We headed to the city of Quincy yesterday to do a wheelchair accessibility review of Thomas Crane Public Library which is the main Public Library in Quincy and located on Washington Street right across the street from the Quincy Main Post Office that we found to be very wheelchair accessible.
The Thomas Crane Public Library is in the Old Colony Library Network (OCLN). There are designated handicapped parking spaces in the parking lot at this library. The library consists of four connected buildings that are set in a beautiful park like environment. The grounds were designed by Fredrick Law Olmsted, one of most famous landscapers who also designed NYC central Park.
The oldest building is the Richardson Building and it is a National Historic Landmark which opened in 1882. The second building is the Aikin addition which opened in 1908. Then the Coletti building was erected in 1939 and the newest edition is called the CBT which opened in 2001.
Richard Bertman is the architect whose Boston firm Childs, Bertman and Tseckares (CBT) designed this newest edition and renovated the older buildings to ensure they are accessible to all. There are very wide cement sidewalks throughout the entire park like landscape and are very easy to wheel your wheelchair on. The older buildings at this library have stairs at their main entry doors so the entrances are not wheelchair accessible but can be accessed once in the Library.
To the right of the older Richardson Building is a wide cement slopped sidewalk which leads to the main entry door of the new CBT building which is where the wheelchair accessible entrance is located.
There is an automatic door opener at the entrance of the library. Once inside there is a Children’s Library to the right. The Atrium is in the center and here there is a large map of the library which shows what services are located on each floor. The Atrium has wheelchair accessible tables.
A Cafe is located on the left side of the Atrium and it is open Monday-Thursday from 11:00-7:30 and Friday & Saturday from 11:00-5:00. The Cafe on this level is very wheelchair accessible. There is a nice sloped ramp on the side of the Cafe made of the same floor leading to the inside of the café. The counter where you order something to eat or drink is very wheelchair accessible and is of good height for my wheelchair. In the rear of the Atrium there is a large meeting room, which has a sign on the door that states, ‘Assisted Listening Available Here. Ask for a Sound Mate’.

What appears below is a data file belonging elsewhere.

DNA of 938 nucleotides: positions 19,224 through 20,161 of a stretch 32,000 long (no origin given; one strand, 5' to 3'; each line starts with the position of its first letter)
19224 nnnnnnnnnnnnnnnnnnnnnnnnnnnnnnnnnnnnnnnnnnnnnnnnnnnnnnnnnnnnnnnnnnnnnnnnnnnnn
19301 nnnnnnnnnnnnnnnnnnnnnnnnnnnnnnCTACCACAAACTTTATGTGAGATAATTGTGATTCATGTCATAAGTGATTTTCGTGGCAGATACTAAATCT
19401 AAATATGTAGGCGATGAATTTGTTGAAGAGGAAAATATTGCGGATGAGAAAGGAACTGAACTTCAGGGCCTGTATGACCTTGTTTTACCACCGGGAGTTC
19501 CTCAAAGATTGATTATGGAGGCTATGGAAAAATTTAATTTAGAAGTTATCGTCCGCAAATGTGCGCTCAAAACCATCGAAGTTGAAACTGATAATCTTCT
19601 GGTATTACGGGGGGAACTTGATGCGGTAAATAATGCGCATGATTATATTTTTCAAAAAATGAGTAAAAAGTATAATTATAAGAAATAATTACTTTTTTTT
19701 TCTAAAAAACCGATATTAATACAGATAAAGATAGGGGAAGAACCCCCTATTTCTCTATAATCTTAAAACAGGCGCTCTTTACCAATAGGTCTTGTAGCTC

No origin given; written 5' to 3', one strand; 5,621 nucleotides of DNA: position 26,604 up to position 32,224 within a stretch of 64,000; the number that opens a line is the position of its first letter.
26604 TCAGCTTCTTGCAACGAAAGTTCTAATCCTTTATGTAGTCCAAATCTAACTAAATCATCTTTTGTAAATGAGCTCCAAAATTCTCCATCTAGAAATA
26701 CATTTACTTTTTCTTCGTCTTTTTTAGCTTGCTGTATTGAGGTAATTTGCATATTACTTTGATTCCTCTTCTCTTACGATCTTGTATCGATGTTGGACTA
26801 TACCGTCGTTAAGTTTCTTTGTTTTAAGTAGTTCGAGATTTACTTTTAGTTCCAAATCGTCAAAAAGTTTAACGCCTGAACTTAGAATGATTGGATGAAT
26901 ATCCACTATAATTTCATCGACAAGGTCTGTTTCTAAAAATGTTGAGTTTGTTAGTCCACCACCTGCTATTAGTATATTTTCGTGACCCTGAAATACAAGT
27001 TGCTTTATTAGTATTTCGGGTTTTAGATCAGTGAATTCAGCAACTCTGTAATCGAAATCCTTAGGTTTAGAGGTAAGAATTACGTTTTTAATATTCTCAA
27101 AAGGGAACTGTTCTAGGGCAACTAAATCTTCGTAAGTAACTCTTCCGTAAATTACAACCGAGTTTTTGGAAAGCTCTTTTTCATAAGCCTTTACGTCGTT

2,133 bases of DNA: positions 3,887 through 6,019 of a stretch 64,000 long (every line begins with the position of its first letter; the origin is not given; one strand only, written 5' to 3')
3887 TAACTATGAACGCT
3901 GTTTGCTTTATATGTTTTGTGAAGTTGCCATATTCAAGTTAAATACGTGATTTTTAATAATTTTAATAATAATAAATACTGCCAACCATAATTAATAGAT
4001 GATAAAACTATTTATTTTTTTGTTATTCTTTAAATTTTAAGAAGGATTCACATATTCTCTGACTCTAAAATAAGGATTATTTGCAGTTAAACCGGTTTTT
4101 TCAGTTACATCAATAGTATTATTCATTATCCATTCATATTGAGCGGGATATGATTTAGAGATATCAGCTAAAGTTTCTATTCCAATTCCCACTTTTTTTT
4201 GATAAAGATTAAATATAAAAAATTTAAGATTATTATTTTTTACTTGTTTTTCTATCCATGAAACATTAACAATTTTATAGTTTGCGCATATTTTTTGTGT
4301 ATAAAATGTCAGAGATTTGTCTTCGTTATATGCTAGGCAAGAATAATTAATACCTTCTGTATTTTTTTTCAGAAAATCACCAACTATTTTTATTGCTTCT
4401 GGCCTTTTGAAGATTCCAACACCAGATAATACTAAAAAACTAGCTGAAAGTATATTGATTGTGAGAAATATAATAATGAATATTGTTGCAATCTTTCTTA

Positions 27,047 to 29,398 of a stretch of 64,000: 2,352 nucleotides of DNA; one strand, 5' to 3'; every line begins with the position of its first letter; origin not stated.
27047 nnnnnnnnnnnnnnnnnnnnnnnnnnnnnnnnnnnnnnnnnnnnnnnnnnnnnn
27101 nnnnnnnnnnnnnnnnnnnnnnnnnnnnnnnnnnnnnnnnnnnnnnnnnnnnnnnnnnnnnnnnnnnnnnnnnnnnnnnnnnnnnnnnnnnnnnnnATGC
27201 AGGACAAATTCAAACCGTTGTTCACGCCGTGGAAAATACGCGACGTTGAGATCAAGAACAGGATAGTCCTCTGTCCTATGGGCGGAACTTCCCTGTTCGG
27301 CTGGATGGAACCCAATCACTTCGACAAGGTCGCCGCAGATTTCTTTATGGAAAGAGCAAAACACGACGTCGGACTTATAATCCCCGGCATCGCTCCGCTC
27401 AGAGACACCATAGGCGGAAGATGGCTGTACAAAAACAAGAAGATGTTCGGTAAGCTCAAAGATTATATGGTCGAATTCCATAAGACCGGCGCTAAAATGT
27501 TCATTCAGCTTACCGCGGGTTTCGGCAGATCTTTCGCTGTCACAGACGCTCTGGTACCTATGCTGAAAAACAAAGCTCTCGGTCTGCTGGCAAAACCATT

The elevator is located in the left rear area of the Atrium. Ric, Tony, my mom and I took this elevator up to the First level. On this level you will find the main Circulation Desk, an Information Desk, plus more. We asked a nice Librarian if they had any services for the disabled and she was happy to tell us they do have specialized services and these services are located on the second level.
We started to head to the elevator and there is room off to the right which has Video’s, DVD’s and CD’s so before going upstairs we went into this room. There a large artistic sculpture that is a hands on display and is easy for one in a wheelchair to touch. This sculpture is made of steel and has pedals like a bike and can move to make storm like sounds. The sign on the base of this sculpture says that artist is Richard Bertman and the name of this sculpture is called ‘Rainmaker’ and was donated by the artist Rich Bertman in 1985. He is also the main architecture who designed the new addition and renovated the library.
Located off this area is also a Copy/Telephone room and Exhibit Room and Multi Media Video Room. All areas are easy to access in a wheelchair and all exhibits are placed at a good height for one in a wheelchair to view. We stopped to look into a glass display that is wheelchair accessible and I looked it over it was a display of Children’s Chinese Hats. We then headed back to the elevator and went up to the second floor.
Once on the second floor we saw a lot of computer desks and all are wheelchair accessible. Every desk and computer we saw in the library is wheelchair accessible. There is a room with a glass wall that had a sign that “THIS ROOM IS RESERVED FOR THE PHYSICALLY CHALLENGED”. There is also is sign that says that the Lions Club donated this room for visually impaired visitors! I am visually impaired so I really appreciate what the Lions Club donated.
We went to the reference desk and asked Hope Brand, a very nice Reference Librarian about all the disability services this Library offers. Hope told us that the Librarian who specializes in the Disability Services was not in but she was kind gave us much literature on the special services this Library has for disabled.